Are you at risk?

Many Northlanders never give a passing thought about the potential risk that a flood could affect their home or property. Historically - and thankfully - our area hasn't seen the kind of floods that are common in other parts of the country. Because of that, the common wisdom has usually been that 'we just don't have floods here'.

Or, do we?

Over the last 20 years or so the Twin Ports and Northland area has fallen victim to a number of larger flooding incidents that have suggested otherwise. Perhaps the most memorable was the June 2012 flood that spread costly damage throughout our area; even if you personally weren't affected, that flood left some pretty indelible images behind. (Ex - the seal at the Zoo, damaged restaurants and businesses near the Mall, torn up city streets)

Because flooding was considered a rare occurrence in the past, probably a large number of people never bothered to insure their home or property against that sort of damage; or if they did it was perhaps "under"-insured - providing some coverage but not a realistic amount.

That flood insurance coverage was also probably pretty affordable - figuratively speaking. It only stands to reason that an insurance company wouldn't charge a higher premium for something with such a low risk factor.

Like it or not, insurance rates are established off of a combination of those risk factors and historical data. Whether or not we experience more large-scale flooding incidents in the Twin Ports area, those past events will have a forward effect on liability insurance.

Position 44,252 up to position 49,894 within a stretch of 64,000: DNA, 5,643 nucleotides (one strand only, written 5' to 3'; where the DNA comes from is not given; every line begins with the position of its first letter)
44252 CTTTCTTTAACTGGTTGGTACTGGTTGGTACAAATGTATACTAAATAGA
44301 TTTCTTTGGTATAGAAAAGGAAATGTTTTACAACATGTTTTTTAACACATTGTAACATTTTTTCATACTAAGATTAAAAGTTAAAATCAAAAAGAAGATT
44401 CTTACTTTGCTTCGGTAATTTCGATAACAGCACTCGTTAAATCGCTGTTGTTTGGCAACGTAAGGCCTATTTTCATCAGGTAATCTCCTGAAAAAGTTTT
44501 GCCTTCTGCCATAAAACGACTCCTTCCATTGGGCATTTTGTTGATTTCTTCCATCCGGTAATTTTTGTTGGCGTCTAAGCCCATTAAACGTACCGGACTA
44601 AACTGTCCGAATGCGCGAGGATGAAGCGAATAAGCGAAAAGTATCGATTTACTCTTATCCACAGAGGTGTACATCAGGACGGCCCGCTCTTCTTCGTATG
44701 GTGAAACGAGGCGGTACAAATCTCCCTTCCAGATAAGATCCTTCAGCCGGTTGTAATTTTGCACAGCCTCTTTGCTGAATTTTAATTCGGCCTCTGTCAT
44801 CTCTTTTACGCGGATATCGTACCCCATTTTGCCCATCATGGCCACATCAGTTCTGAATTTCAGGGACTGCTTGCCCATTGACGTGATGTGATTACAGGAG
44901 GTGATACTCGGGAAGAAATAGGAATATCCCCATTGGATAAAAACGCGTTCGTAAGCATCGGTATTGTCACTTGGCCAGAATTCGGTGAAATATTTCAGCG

One of the tools used by insurance providers are the Flood Insurance Rate Maps (FIRM), which are collected and matriculated by the Federal Emergency Management Agency (FEMA). Recently, the agency updated that map and they are allowing Northlanders their first look at how the potential risk may have changed for their property. This can be important for property owners, too because they can use that data to establish whether or not they want to proceed with obtaining flood insurance. Adam Fulton, Deputy Director of the CIty of Duluth's Planning and Economic Development Department explains:

"Many of us remember the loss and disruption of the flood of June 2012 and the cost to clean up and restore homes, businesses, roads, and stream channels. No one wants to experience that again. Having accurate maps showing landowners the risk of flooding on their property will help people prepare for the next flood."

There are a number of ways private landowners can look at that data. The easiest is via the online version of the map, which provides an interactive approach to looking at it.  Right now, that Flood Insurance Rate Map hasn't been finalized. However, once FEMA does finalize it, the City of Duluth will "adopt the maps and related land use regulations".

Some background - provided by the City of Duluth: Flood insurance is required for federally-backed mortgages on structures in areas designated as a Special Flood Hazard Area and Coastal High Hazard Area. Duluth joined the National Flood Insurance Program in 1980, when it adopted its first Flood Insurance Rate Maps. Those maps establish flood zones and base flood elevations to determine the cost of flood insurance premiums.

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